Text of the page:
Cautionary Tales from Morgan Stanley and the U.S. Olympic Committee
From big corporations to non-profits, from government entities like the U.S. Congress to schools and universities, all types of organizations are firing high-profile men for sexual misconduct. Whether the firings are justified or not is a big question, but either way, one of two crises will inevitably follow.
If the accused man is found to be innocent, the organization has trashed its own reputation and brand, showing itself to be unprincipled and dishonorable. After all, it recklessly almost succeeded in ruining an innocent man’s life. That’s crisis number one.
If, on the other hand, the man is found to be decisively guilty of sexual misconduct, particularly if it was found to have occurred over a prolonged period of time, that’s crisis number two: The firing organization will be investigated for possibly having covered up or ignored reports of the bad behaviors.
Both crises will require careful internal and external crisis communications strategies to defend and protect the organization and reassure employees.
Consider how Morgan Stanley is now responding to the fact that it fired Harold Ford, Jr., allegedly for sexual harassment. Ford aggressively challenged the charges, and after more investigation, Ford claimed Morgan Stanley withdrew is accusations of sexual improprieties. Morgan Stanley said nothing for six weeks since the high-profile firing, but issued this statement on January 22nd:
The press has reported that Mr. Ford was terminated for sexual misconduct. He was not. We have not received any internal allegations of sexual harassment or misconduct involving him either before or after his separation became public.
The problem now for Morgan Stanley is that even if the firing was justified for other, non-sexual reasons (there are reports alleging Ford abused his expense account) the company never bothered to correct the widespread media stories that Ford was canned for sexual improprieties. Taking away a person’s livelihood is one thing. But standing by and watching that person’s reputation be unfairly destroyed by letting reports of sexual misconduct go unchecked is quite another. Then wait six weeks before issuing a clarifying statement? Ouch. Morgan Stanley’s crisis team will need to do a lot more work before getting this behind them.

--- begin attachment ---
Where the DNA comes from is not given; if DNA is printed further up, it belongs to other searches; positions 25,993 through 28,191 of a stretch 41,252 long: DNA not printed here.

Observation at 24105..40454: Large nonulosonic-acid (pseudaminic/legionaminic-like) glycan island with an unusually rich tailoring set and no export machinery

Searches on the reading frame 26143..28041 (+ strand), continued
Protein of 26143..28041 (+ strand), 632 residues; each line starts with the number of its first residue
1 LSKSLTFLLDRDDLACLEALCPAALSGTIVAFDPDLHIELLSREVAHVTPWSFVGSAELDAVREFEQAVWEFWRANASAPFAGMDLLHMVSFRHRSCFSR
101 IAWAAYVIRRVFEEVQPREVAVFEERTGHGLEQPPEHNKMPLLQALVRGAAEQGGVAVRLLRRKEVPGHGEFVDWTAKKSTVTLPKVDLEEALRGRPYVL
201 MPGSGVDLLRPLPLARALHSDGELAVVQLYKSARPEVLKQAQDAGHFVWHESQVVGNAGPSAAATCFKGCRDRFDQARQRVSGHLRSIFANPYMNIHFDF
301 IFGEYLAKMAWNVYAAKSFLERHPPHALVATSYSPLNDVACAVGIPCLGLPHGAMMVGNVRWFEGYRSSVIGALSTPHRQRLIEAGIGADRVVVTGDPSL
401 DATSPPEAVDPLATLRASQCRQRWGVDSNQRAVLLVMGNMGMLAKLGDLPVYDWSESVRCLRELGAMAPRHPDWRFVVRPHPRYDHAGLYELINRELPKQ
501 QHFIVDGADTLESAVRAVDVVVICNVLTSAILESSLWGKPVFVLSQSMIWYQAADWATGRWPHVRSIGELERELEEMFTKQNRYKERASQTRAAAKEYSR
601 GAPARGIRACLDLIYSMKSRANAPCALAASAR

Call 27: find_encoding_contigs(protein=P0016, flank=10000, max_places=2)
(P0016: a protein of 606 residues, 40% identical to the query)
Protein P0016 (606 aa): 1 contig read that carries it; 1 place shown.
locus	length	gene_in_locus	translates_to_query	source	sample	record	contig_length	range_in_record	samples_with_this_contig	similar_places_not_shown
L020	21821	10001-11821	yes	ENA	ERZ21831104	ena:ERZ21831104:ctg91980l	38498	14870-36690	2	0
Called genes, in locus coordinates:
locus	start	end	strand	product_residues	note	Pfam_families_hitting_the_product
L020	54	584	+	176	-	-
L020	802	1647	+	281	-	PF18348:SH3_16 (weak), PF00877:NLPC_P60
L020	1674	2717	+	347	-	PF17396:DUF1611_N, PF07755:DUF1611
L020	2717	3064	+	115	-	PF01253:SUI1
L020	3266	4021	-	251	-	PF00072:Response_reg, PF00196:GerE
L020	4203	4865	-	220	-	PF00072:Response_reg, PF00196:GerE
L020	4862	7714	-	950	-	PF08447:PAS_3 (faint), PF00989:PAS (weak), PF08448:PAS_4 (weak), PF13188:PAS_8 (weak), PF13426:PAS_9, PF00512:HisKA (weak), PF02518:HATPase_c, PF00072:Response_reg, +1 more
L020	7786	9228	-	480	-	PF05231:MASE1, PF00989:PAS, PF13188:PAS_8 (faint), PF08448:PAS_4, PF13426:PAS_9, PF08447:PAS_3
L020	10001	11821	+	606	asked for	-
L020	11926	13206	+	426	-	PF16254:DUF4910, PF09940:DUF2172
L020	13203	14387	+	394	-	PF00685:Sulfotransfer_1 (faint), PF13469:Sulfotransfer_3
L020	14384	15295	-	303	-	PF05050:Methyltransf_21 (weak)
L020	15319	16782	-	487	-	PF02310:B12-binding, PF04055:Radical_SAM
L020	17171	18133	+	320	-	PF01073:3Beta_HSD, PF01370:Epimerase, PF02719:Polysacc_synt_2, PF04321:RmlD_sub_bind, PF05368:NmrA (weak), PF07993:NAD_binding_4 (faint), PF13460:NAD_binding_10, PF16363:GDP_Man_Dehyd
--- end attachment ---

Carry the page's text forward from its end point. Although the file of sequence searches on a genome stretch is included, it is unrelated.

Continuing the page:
But there’s that other horn on the crisis manager’s dilemma. What if, hypothetically, Morgan Stanley fired Ford, or any other high-profile employee, for proven sexual misconduct? The company’s crisis team and its communications component would still have their hands full. What did the company know, and when did it know it? That’s exactly the situation NBC News now faces in the Matt Lauer case. Even though no one is questioning the legitimacy of Lauer’s firing, people are questioning the legitimacy of the company’s overarching culture where appalling acts of sexual predation apparently could take place over a long period of time.
That’s also the situation that the U.S. Olympic Committee, USA Gymnastics and Michigan State University are facing. These organizations are accused of having ignored multiple complaints about egregious sexual crimes against girls and young women by a physician for the U.S. women’s gymnastics team who was also a sports doctor and professor at MSU. Yes, the doctor was eventually ousted from these organizations and is now serving a life sentence for his crimes. But now it’s reported that these organizations dragged their feet and ignored or minimized multiple warnings.
At the university, for example, police apparently had received more than 100 complaints about the convicted molester long before he was removed, and now there’s a growing drumbeat of demands for MSU president, Lou Anna K. Simon, to resign. Several of the doctor’s victims, some of whom are celebrated Olympic medalists, publicly blame USA Gymnastics and the U.S. Olympic Committee for not protecting them. Some are filing lawsuits against the organizations. Late nights indeed for these organizations’ crisis teams.
TRAINING & CONFERENCE RESOURCE: ICMC Boston 2018
So, crisis managers, if your organization fires an alleged sexual harasser, beware. If the firing turns out not to have been based on solid evidence, you’ll have a serious reputational crisis on your hands. On the other hand, if your organization is proven to have acted properly in firing the man because he engaged in sexual misconduct, also beware. Expect that your organization will be severely tested as it’s investigated, by plaintiffs’ lawyers, by social and traditional media, by regulators, customers, employees, etc. The risk is high that your organization will possibly be shown to have willingly tolerated or ignored, or at least will be suspected of having tolerated or ignored, known bad behaviors for business expediency.
So how to prepare for this damned if you do, damned if you don’t dilemma?
You simply have to plan for both competing scenarios.
- Prepare strategies, messaging and pre-written draft documents covering both crises; keep them at the ready to be quickly tailored to the actual situation.
- Ensure your crisis communications team is closely coordinated with legal teams and human resources.
- Test the effectiveness of your plans with simulation exercise
And, above all…
- Foster a strict culture of ethical behaviors, sexual and otherwise, throughout every corner of your organization.
Only after all these preparations are in place will your organization be ready for whichever side of this crisis coin hits the fan.